With Great Power.

For better or worse, we now live in an age of story.

I think I’ve already made my feelings about story very clear: I love it. I think stories, both real and fictional, are tremendously powerful and versatile things. And I’m not alone in that feeling.

Our love of story extends well beyond the shelves at Barnes & Noble, the spinning racks of tabloids at the grocery check-out, and the streaming services like Netflix and Hulu that bring stories directly into our homes. It’s so much more than just entertainment. For millions of years, story has been our species’ primary means for passing down our cultural histories and values. We view our lives through the lens of story, of personal history and progress. There is something inside us that is undeniably built for stories.

We love stories, and we consume them at an alarming rate; that’s why the quality of our stories is relevant to our quality of character. And in this day and age, we are offered more stories daily than we can possibly keep up with.

Like most of our natural resources—water, oil, even uranium– , stories are powerful and versatile. As such, they can be dangerous. It’s all in how we use them. To borrow the iconic mantra from one of America’s most- beloved characters:

“With great power comes great responsibility.”

Story is powerful. So what is an irresponsible story? What does that even mean?

An irresponsible story, or more accurately an irresponsible attitude towards story, is one that does not consider its own influence on its audience. .. And yes, we all have one. While people should of course be expected to be discerning and careful with what stories they seek out, it’s ethically wrong to throw the responsibility for the story we tell onto the people we tell it to.

The attitude of “if you don’t like it, don’t watch” is a selfish one. To have the freedom to tell stories is such an incredible gift. We should never use it in a way that could knowingly harm others. That should just be common sense, right?

And yet it seems people have stopped caring about how “their truth” might impact others.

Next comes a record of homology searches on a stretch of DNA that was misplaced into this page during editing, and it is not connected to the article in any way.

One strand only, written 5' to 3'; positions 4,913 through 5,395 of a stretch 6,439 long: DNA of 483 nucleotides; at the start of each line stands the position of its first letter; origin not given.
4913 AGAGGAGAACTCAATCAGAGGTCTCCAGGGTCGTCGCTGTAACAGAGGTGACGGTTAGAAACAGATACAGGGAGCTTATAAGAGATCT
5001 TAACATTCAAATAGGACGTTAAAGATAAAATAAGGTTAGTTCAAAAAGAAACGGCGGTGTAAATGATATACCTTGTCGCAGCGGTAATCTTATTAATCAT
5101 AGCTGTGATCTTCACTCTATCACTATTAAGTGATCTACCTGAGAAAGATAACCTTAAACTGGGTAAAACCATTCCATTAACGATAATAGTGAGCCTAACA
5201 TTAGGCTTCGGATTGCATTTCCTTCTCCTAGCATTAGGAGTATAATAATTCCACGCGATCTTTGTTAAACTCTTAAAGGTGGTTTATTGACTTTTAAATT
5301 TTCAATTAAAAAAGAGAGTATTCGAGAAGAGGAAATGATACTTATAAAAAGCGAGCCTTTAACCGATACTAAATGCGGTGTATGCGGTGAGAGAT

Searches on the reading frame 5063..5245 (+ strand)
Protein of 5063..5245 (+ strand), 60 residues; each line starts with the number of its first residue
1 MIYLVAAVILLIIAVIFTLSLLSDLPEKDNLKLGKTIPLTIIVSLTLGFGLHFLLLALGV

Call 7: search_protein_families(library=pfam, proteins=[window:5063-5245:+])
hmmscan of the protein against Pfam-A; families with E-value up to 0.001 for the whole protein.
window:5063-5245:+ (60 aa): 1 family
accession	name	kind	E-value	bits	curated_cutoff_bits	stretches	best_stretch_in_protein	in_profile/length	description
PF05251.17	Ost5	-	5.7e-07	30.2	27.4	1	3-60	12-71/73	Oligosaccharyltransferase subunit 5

Look at our culture. Our country. Even our planet. We live in an era of performative living; we share almost every aspect of our lives—our stories—with an audience larger than we can possibly understand. We have the ability to affect people on a scale never before experienced in the course of human history.

Kind of a big deal, when you think about it.

So what does it mean to share our stories responsibly? To open ourselves up and be authentic without being reckless? To guard our hearts and be discerning without burying our experience and hiding it from the world?

Where are the lines, the boundaries? Who sets them?

And when we are trying to use our story to help others—as we are with FEED Narratives–, how do we discuss sensitive topics such as eating disorders, mental illness, and trauma in a way that tells the truth without bringing about unintended consequences for those still hurting?

Some people chase “their truth” without weighing it against the very real impact it has on the world around them, ignoring the consequences it has on reality. Others deliberately obscure truth for the sake of a better story; they embellish and over-dramatize to win over the audience, and call truth that is unflattering “fake news.” But when a story is no longer anchored in truth, it begins to unravel. It does more harm than good.

This isn’t about censorship. This isn’t about “watering down” your experience or pretending things are better than they are.

It is about finding the balance between honesty and accountability, between vulnerability and selfishness. It’s about protecting the burning core of truth that sits in the heart of all stories.

How do we do it, especially if our goal is to inspire and love others? What do we owe our audience, even if it’s a metaphorical one? Are we telling our stories purely for our own sake, or are we trying to do something more?

These are the questions. That’s what our project is about. We’re working to figure it out, for ourselves and others.

We’d love to have you join us.

 

“There is no greater agony than bearing an untold story inside you.”  – Maya Angelou

 

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